Carrie Chapman Catt

Statement at U. S. Senate Hearing before Committee on Woman Suffrage - March 3, 1908

Carrie Chapman Catt
March 03, 1908— Washington, D.C.
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Catt delivered this statement as the president of the International Woman Suffrage Alliance.

Gentlemen and members of the committee, I can only repeat some of the things which have already been said. The conditions under which the right of suffrage can be granted to women in the United States, are harder than in any other nation in the world. We are the only nation where suffrage may not be granted by an act of Parliament, and that accounts, undoubtedly, for the great extension to suffrage that has been given to women in other lands. We have but two ways in which we can secure the suffrage; by amendment of State constitutions, or by amendment of the National Constitution. If we go to the legislatures to ask for suffrage there, what is the result? In my native State of Iowa, ever since I have known anything of public affairs, women have carried the question of woman suffrage to every legislature. They have carried petitions with them from all classes of the State; organizations have sprung up here and there to be discouraged after years of nonlegislative action; not because they believed in woman suffrage less, but because they could get nothing from the legislatures, and never has it been submitted to a vote of the State. In my adopted State of New York, we need not go further back than 1894, when 600,000 people sent petitions to the constitutional convention. So numerous were those petitions that it was necessary to carry them down the aisle of the convention hall upon a wheelbarrow, and when these were piled upon the desks of the secretaries, they were buried out of sight, and yet that convention did not submit the question. Since that time, thousands of women of New York have been going before the legislature asking submission of the question. We ask only the privilege of petitioning the people, who alone have the right to give us the suffrage, and yet we are not able to get our question before the legislature, for the committees invariably quash the petition within the closed doors of the committee room.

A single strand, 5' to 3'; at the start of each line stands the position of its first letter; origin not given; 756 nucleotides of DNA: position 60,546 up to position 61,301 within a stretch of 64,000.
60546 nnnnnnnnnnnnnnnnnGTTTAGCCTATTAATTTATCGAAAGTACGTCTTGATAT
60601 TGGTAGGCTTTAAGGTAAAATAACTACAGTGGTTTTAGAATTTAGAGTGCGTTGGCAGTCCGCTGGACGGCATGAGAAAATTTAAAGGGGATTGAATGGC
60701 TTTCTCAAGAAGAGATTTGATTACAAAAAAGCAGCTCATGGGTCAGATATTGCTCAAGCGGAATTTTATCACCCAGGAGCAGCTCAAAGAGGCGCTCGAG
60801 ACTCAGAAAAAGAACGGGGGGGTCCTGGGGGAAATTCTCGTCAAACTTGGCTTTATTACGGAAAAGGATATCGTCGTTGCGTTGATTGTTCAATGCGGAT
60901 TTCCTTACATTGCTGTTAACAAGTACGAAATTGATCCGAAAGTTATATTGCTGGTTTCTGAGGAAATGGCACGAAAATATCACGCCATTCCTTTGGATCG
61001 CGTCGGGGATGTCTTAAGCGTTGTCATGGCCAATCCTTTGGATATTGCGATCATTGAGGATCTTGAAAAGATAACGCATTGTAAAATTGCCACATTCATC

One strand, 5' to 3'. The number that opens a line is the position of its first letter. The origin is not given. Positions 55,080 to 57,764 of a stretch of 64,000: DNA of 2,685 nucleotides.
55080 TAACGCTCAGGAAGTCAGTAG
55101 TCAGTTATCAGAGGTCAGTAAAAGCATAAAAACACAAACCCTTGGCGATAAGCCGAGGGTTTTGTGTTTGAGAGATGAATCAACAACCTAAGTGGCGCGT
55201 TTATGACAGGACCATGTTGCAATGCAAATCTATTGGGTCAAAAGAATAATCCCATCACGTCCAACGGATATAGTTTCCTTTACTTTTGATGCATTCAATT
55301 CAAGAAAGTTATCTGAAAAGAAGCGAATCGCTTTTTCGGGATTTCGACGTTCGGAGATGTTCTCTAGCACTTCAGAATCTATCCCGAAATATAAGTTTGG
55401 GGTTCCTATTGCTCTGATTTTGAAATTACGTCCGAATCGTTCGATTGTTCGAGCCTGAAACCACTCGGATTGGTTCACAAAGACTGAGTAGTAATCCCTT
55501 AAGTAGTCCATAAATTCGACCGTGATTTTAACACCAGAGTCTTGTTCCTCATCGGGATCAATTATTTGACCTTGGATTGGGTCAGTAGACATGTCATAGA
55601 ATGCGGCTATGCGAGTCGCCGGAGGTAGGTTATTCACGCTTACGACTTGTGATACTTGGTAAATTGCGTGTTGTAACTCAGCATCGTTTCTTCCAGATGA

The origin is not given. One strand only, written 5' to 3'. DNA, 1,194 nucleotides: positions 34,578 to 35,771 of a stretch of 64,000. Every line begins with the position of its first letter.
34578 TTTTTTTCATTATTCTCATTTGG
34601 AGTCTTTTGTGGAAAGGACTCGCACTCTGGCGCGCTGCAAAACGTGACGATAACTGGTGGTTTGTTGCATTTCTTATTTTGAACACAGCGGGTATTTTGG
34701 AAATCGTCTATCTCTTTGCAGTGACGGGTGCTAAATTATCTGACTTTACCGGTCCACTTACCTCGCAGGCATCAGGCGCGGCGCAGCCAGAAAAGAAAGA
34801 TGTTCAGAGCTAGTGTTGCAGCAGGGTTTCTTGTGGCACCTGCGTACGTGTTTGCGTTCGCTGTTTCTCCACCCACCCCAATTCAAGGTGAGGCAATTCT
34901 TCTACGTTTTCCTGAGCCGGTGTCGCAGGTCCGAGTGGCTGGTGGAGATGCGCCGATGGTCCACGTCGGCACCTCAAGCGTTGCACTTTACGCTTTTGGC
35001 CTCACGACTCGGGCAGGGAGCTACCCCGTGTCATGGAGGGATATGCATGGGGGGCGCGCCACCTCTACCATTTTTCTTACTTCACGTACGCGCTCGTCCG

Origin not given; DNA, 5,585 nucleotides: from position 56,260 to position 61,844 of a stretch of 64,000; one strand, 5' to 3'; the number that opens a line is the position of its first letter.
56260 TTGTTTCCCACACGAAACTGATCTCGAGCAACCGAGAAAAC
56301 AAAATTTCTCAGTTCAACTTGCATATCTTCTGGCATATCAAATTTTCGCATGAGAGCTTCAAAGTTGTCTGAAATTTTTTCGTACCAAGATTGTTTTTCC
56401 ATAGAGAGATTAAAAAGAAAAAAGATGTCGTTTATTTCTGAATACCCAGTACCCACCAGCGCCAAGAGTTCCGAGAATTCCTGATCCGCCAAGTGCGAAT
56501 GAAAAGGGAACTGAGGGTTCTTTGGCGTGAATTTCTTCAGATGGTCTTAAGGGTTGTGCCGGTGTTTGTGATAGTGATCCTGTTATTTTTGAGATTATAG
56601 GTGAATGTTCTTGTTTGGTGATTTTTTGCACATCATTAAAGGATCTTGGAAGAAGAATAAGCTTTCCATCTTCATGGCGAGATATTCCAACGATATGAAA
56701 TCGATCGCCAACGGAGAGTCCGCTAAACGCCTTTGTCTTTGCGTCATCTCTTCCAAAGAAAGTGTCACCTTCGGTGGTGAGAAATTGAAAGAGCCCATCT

This year, upwards of half a million of people were represented in the hearing recently held in Albany, and possibly there will be the same reply there has been before. When now and then the question is submitted, what is the result? We must go before the rank and file of voters, and I ask you, gentlemen, what would be your feelings-you who come from the South, who feel a repugnance to the negro vote-how would you like your women folks to seek the suffrage from them? What chance do you think we shall have when we go to the city of New York to appeal to that great body of men who maintain the white slave traffic, bringing young and innocent females from all lands to replenish houses of prostitution? What chance have we when we go to the saloon keepers, the managers of a business which steals away men's reason? What chance have we when we appeal anywhere to prejudice? In the year 1890 I came to the first Congressional hearing I had ever heard, and since that time I have been present at every Congressional hearing but one. Never once in that eighteen years has there ever been a full attendance of the woman's suffrage committee. Never once have the 5 members whose only duty it is to consider our hearing and act upon it ever given our petition sufficient respect to attend in a body and hear what we have to say; yet this committee stands between us and Congress to-day and we can only appeal to Congress through this committee. Gentlemen, I do not ask you to believe in woman suffrage, for we know you have no authority to grant it. We only ask you to be true democrats in a democratic government and give us the opportunity to try our cause before the only court which may have constitutional jurisdiction over it. We only ask you to bring this question back to the Senate in order that we may thus appeal to our members; that we may ask them in turn to report this question to the legislatures. The thing we ask does not in any wise compromise you with your political party; it need not embarrass you with your constituents. It is only giving a cause the right of free speech and free petition.